CCCB Letter to the Ambassador of Guatemala: Open-pit mining project is a source of worry

Wednesday, December 29 2004

(sent on 20 December 2004)

His Excellency Carlos Humberto Jiménez
Ambassador of Guatemala to Canada
Embassy of Guatemala
130 Albert Street, Suite 1010
Ottawa, ON
K1P 5G4

Your Excellency:

The purpose of my letter concerns the Marlin gold and silver mine in the municipalities of San Miguel Ixtahuacán and Sipacapa, located in the Department of San Marcos. Montana Exploradora, a subsidiary of Glamis Gold, has recently begun work on this open-pit mining project.

It is clear that the Government of Guatemala has already made major decisions concerning the conditions under which this mine will be allowed to operate. Yet major questions remain.

The Guatemalan Conference of Catholic Bishops has previously raised concerns about the risks related to mining activities. Most Reverend Alvaro Ramazzini, Bishop of San Marcos, stated on 17 September that he learned of the Marlin project far too late, but that had he known of the possibility of the project he would have attempted to prevent it.

In keeping with Convention 169 of the International Labour Organization, which Guatemala ratified in 1996, would the Government of Guatemala be willing to halt further work until the local indigenous Mam and Sicacapense indigenous communities give their informed consent for the project? In other words, will Guatemala’s Mining Law be applied congruently with Guatemala’s international commitments?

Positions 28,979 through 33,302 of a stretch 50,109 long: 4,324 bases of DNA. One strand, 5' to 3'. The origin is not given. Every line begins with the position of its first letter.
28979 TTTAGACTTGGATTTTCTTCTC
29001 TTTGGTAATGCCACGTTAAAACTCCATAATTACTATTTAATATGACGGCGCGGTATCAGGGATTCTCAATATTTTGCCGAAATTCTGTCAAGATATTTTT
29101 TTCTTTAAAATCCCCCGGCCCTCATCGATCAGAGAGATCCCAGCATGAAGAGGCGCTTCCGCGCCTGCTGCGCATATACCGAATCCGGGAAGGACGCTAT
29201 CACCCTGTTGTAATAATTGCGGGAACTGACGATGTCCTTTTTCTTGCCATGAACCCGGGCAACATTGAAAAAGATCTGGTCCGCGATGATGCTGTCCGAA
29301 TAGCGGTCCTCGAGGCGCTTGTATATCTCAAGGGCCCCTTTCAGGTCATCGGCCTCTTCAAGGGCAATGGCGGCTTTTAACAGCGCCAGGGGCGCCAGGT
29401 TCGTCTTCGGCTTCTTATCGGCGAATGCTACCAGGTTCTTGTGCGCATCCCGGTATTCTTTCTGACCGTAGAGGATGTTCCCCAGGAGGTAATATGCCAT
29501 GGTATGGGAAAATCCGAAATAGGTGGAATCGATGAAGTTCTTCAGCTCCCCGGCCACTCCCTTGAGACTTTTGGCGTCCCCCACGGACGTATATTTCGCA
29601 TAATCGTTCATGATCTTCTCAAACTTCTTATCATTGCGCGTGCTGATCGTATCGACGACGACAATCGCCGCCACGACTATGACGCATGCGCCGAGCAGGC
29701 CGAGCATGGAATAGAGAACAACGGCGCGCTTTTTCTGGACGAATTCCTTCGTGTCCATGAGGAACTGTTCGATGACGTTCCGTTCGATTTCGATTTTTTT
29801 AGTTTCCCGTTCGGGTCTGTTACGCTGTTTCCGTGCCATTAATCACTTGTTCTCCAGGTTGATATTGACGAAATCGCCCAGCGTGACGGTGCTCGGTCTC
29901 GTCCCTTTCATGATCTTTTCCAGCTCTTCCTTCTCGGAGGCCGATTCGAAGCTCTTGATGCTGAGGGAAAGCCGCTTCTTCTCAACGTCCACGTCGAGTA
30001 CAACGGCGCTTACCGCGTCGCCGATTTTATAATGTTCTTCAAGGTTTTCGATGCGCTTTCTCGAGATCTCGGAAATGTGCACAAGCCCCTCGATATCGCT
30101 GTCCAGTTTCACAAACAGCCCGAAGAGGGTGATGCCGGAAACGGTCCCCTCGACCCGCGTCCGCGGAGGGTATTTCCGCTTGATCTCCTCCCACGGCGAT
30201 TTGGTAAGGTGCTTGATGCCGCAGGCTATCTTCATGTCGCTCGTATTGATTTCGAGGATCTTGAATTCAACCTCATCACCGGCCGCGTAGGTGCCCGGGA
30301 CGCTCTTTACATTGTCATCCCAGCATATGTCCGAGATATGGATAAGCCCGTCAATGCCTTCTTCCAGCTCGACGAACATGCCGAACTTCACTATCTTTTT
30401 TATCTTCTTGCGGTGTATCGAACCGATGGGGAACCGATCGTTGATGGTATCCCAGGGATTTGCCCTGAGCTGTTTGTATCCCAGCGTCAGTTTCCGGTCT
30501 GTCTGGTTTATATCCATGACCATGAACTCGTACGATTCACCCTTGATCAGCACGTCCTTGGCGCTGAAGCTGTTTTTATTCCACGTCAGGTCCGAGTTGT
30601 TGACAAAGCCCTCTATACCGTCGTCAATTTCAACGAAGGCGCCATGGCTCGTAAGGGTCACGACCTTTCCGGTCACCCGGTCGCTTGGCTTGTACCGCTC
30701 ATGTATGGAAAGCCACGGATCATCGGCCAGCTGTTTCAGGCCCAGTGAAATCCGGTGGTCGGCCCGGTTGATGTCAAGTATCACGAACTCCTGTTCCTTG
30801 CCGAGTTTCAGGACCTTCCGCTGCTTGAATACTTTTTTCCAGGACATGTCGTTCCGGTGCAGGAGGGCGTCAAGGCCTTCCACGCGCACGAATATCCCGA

There are also other urgent questions: Who will receive the economic benefits of the project? Will the local communities be given employment opportunities as well as receive investments for their social development?

Concerning environmental concerns, will the massive water resources needed for the project be protected so they can be returned safely to use downstream? Will cyanide be used to leach gold from the ore, or will the company use more ecologically sound technologies? Has the company been asked to provide financing and a plan for environmental clean-up when the mine is closed?

We recognize these important government decisions are not simple ones. They will have great impacts on your people. Precisely for this reason, we wish to echo the concerns raised by the local bishop, Most Reverend Alvaro Ramazzini, and other community leaders, in the hope that development proposals respond to the most deeply felt needs and aspirations of the people and ecology of San Marcos.

Attentively and appreciatively we await your reply to these questions.

Yours sincerely in Christ,
+ Most Reverend Blaise Morand
Bishop of Prince Albert
Human Rights Committee
Canadian Conference of Catholic Bishops

Cc Hon. Pierre Pettigrew, Minister of Foreign Affairs